March 20, 2019 Speaker: Rev. Braun Campbell Series: Midweek Lent 2019: The Disciplines of Lent

Topic: Biblical

Midweek of Lent 2
St. John's Lutheran Church, Alexandria, VA
James 5:13-18

“The Disciplines of Lent: Prayer”

I like breathing.  It’s good stuff.  Inhale, exhale.  Breathing comes in handy.  I’d could say that I don’t know what I’d do without breathing, but I think that anybody that’s ever tried to hold their breath underwater knows how that’d turn out.  We need to breathe.  We’re made that way.  If you go long enough without breathing, you suffocate and die.

Prayer isn’t all that different from breathing.  We are designed to be in relationship with our Creator; we’re made that way.  If you go without prayer, it’s as if you’re holding your breath.  You’re cutting yourself off from a good gift that God gives to benefit both you and the people around you.  Why would you ever want to do that?

Most of us take breathing for granted – until those times when we find it hard to breathe.  Maybe you take prayer for granted.  That’s all too easy for us Christians to do.

Through Jesus, you get to have unrestricted access to the Creator and Sustainer of the universe.  You can do it at any time, even in those times where you may find it hard to breathe.  You get to talk to Him as someone would to their loving Father.  You don’t have to offer sacrifices of livestock – or people! – to try to get His attention.  He wants to hear from you because He loves you.  Prayer isn’t meant to be scary or complicated.  You don’t have to make fancy speeches with “thee’s” and “thy’s” and “thou’s,” or try to impress anyone.  God can understand you just fine; He knows you and your heart better than you know yourself.

Prayer is conversation with God, the One who gives us life.  It’s meant to be an open dialogue.  You don’t have to censor yourself or try and pretend that you’ve got it all together.  Again – the Lord knows who you are!  But understand that God can and does speak back when you engage in the conversation that is prayer; it’s not meant to be your monologue.  Not as a disembodied voice or in a mysterious sign, but through His Word in the Scriptures.  Gather with your fellow Christians in reading the Bible and hear God instruction and guidance for your life.  God speaks in the worship service, too, which is itself a form of prayer.

Prayer is a blessing – for you, and for the world around you.  Bring your concerns to God in prayer.  As James reminds us, we are to be praying for ourselves and for one another.  Tonight in this service, we’re going to begin a practical exercise in the discipline of prayer.  Each seat has a blank card; take it and write down one or two prayer requests that you want to bring before the Lord this evening.  Once you’re filled it out, had it to the person seated to your left.  When we join in the prayers of the congregation in a few minutes, we’ll have a time where each of you can pray at your tables (aloud, even!)  Hearing someone else pray on your behalf is a reminder of how God’s grace had broken into our world through Christ, who has welcomed us to talk to God as our loving Father.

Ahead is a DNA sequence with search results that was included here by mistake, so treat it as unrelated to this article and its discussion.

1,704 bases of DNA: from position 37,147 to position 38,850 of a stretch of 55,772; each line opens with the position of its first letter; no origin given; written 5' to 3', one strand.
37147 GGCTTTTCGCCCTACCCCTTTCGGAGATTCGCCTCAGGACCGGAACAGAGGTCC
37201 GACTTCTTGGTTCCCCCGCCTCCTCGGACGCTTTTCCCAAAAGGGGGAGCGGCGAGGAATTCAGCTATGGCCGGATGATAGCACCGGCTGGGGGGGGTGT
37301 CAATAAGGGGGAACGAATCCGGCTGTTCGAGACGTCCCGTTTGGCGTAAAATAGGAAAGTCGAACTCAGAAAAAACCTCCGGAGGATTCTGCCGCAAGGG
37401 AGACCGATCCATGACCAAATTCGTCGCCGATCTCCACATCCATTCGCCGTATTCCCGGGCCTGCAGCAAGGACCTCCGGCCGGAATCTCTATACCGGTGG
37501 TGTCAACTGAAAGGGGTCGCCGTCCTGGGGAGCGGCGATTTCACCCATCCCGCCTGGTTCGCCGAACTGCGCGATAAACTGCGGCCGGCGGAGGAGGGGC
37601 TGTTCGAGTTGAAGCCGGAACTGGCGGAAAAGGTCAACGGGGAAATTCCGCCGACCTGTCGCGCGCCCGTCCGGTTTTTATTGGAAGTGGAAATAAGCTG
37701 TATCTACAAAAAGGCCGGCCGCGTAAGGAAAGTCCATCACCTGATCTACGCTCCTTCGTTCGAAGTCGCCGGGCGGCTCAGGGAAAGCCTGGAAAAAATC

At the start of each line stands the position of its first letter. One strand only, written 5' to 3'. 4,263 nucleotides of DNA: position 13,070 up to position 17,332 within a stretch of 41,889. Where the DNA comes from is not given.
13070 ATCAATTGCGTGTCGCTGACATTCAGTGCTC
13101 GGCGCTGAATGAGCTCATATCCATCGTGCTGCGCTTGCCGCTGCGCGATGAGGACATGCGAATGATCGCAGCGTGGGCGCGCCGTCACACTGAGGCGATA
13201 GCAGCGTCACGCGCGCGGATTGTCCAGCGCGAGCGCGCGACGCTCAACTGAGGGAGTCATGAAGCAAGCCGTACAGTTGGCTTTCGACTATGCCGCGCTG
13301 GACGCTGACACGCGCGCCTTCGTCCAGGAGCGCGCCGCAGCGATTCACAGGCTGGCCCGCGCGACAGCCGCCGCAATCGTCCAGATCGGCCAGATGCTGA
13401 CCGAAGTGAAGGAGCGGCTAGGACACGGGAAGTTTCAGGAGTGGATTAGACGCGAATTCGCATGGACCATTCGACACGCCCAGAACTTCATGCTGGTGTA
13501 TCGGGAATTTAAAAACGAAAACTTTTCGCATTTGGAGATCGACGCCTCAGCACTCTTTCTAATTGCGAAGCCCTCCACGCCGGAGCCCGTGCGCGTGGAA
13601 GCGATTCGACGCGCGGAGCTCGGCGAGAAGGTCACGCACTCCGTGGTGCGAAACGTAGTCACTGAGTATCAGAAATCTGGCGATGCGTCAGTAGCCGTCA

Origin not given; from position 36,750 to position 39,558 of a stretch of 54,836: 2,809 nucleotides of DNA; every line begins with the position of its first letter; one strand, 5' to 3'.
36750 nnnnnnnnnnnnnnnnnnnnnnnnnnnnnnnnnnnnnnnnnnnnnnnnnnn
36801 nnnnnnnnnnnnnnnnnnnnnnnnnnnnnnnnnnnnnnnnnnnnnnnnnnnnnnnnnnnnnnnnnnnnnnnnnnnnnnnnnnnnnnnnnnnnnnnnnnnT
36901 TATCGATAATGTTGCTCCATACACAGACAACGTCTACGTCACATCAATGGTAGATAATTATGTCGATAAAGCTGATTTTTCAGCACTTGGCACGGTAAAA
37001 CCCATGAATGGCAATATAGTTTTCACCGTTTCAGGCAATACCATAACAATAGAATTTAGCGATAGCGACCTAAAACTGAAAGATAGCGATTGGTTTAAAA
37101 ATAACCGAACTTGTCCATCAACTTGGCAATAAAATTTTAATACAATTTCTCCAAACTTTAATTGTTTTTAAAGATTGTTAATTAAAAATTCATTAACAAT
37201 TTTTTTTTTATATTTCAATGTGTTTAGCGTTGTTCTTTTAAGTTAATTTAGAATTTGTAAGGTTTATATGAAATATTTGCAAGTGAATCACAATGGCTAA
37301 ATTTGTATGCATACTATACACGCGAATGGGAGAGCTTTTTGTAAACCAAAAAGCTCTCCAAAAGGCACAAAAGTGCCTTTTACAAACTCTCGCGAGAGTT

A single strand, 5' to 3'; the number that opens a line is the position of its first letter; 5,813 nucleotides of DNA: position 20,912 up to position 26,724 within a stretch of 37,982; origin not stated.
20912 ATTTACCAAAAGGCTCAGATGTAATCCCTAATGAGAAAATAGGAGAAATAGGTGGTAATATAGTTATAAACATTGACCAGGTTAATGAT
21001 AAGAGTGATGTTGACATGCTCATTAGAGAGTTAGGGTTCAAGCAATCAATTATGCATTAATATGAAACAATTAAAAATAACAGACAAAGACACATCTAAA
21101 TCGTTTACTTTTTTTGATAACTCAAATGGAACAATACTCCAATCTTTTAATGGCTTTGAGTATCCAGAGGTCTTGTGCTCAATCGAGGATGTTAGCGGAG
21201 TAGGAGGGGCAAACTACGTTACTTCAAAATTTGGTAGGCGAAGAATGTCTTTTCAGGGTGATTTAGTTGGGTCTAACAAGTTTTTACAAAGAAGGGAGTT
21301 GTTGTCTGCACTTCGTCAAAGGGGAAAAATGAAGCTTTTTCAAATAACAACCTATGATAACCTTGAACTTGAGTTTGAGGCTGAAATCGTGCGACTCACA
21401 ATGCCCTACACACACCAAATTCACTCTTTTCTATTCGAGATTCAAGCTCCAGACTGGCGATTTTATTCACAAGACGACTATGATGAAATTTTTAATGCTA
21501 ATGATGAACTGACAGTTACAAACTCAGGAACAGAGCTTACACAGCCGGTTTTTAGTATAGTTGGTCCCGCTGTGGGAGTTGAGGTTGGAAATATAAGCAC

Prayer is a discipline.  It’s meant to be something that you do with intention, not simply firing off prayers thoughtlessly as one stumbles through the day.  Focus on prayer, even as you might focus your breathing when exercising or calming down.  Be intentional in your supplication, bringing your concerns before your Creator with the confidence that He loves you and is listening.  Be intentional in your thanksgiving, recognizing the gifts that God gives you in each new day, remembering the difference that His blessings make in your life and in the world at large.  Be intentional in your intercession, praying for – and with! – others who are in times of need or distress, knowing that you are an agent of His grace as you ask for these things in your Savior’s name.

Prayer changes the pray-er, even as it changes the world.  As you come before the Lord in prayer, the Holy Spirit is working to shape you as a disciple, making you to be more and more like Jesus, the one who stands before our Father in heaven as the mediator between God and man.  As you pray, praising God, confessing your sin, giving thanks, and asking for God’s action in your life or the life of your neighbor, you’ll better understand the scope of the mercy and grace of your Creator, who knows you needs and daily provides from the bounty of His grace.

So as you move through Lent, think about how you breathe.  Think about how you pray.  And may you enjoy them both as gifts from your loving Father.


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